Liz Earle explains why she is lending her voice to fight climate change and global poverty, and why she is passionate about empowering women around the world.
What is COP26 and why should we care?
Macaila Britton interviews Liz Earle about her ambassador role with Tearfund, for Woman Alive, the U.K.’s leading Christian magazine for women––published by Premier.
In Burkina Faso, 80 per cent of people rely on agriculture in order to provide an income for themselves and their families. The current climate crisis, drought and lack of resources and support challenge families as they face poverty and teeter on the brink of survival. This is just one example that Liz Earle, Tearfund ambassador, raises when discussing the harsh realities people in underdeveloped countries are facing today.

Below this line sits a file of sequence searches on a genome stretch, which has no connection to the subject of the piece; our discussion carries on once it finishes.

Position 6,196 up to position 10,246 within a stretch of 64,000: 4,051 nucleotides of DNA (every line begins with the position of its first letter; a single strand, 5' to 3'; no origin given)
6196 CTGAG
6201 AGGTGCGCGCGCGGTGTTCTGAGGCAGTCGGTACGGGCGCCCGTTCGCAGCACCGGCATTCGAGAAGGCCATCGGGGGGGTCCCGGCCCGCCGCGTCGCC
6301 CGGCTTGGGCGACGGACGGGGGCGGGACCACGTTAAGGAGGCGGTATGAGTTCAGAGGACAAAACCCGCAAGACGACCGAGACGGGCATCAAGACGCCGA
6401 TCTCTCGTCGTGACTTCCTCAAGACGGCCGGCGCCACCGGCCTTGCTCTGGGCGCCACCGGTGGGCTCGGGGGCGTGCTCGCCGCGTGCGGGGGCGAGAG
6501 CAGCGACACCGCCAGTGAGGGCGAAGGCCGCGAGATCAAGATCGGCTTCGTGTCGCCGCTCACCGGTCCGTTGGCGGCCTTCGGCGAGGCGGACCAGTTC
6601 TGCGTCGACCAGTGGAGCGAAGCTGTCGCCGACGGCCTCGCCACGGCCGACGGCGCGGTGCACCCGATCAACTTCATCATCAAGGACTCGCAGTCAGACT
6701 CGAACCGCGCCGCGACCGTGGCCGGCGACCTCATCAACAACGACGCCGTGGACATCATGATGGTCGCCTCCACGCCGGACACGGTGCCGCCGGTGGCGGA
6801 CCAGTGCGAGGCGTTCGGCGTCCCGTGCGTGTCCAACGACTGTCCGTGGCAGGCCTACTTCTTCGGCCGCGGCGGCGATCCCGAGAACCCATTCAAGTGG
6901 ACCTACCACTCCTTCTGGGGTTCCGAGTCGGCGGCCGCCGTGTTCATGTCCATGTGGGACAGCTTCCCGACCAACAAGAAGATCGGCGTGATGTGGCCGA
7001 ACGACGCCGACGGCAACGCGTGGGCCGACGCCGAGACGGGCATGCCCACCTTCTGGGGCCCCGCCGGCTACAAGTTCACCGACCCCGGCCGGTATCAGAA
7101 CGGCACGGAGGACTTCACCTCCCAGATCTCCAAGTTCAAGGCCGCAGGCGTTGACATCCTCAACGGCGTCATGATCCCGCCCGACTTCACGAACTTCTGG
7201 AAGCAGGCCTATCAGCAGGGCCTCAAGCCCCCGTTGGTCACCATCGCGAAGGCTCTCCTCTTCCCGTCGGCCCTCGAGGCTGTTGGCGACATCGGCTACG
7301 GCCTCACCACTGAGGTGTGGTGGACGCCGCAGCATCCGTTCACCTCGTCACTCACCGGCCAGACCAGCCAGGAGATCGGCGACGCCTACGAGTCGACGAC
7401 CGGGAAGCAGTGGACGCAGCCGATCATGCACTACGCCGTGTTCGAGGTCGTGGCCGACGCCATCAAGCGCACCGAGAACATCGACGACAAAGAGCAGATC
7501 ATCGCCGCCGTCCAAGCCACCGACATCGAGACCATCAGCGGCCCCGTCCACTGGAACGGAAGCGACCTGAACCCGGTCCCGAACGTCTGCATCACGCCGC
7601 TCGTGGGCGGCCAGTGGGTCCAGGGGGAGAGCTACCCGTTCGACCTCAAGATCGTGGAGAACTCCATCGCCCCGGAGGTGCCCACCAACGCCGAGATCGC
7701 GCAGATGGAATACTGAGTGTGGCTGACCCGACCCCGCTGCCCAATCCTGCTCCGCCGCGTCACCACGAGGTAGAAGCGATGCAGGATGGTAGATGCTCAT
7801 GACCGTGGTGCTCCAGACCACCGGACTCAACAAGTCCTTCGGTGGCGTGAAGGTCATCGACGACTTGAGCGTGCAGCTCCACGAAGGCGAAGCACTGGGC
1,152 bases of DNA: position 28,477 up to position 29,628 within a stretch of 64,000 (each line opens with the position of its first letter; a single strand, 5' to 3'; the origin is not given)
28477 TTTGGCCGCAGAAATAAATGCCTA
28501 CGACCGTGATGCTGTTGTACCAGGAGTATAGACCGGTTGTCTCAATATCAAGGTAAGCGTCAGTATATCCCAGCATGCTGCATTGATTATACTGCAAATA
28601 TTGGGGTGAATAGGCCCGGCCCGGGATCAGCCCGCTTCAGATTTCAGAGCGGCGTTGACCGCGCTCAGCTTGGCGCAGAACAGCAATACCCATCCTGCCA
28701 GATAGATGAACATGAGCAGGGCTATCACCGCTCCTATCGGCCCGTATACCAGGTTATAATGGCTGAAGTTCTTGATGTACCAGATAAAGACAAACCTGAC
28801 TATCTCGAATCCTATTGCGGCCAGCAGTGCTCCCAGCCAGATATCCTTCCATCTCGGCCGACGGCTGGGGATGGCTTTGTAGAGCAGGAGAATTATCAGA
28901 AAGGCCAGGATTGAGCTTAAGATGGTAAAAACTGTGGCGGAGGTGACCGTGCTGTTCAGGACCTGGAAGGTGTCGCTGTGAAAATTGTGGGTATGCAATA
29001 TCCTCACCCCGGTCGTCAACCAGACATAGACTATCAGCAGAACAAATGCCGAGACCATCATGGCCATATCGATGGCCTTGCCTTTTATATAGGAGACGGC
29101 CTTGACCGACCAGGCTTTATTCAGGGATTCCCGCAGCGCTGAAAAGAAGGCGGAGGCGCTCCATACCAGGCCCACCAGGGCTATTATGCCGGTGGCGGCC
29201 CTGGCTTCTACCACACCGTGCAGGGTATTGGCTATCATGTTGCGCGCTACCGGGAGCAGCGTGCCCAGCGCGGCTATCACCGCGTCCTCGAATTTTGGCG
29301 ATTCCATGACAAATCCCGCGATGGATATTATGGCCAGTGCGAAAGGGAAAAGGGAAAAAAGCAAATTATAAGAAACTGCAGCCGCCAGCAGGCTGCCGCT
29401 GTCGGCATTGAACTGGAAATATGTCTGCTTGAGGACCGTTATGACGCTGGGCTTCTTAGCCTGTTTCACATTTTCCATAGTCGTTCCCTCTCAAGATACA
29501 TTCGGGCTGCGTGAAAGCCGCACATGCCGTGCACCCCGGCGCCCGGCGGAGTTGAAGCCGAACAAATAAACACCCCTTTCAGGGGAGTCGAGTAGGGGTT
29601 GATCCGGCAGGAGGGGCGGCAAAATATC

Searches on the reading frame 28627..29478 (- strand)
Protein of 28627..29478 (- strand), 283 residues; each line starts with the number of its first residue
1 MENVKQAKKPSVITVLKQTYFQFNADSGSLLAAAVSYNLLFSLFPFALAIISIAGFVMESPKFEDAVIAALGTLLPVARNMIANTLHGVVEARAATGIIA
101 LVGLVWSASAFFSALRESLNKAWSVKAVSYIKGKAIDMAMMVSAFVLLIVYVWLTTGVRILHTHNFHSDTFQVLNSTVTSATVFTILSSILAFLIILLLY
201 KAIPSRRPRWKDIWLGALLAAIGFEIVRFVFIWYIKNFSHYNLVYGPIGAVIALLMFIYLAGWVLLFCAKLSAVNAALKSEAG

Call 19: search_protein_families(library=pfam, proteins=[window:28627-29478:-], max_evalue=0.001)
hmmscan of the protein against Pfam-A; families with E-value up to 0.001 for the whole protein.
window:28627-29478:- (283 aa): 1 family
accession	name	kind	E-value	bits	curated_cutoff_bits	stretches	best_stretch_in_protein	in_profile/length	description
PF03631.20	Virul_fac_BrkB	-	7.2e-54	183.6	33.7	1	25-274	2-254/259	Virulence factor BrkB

Becoming an ambassador
“It was when I started to travel to developing countries that I really saw the work of Tearfund in action. I have a home in Kenya. My family have connections in Kenya, and I used to source a lot of botanical ingredients from East Africa [for the Liz Earle skincare brand].”
Tearfund invited Liz to Ethiopia for a first-hand experience and encounter with the people and projects they are a part of. Liz explains what she discovered: “This project was about female empowerment – introducing their savings and loan scheme in villages particularly for women so they could build their own businesses. The women I met were particularly involved in Teff [an easy-to-grow and nutritious seed] farming.”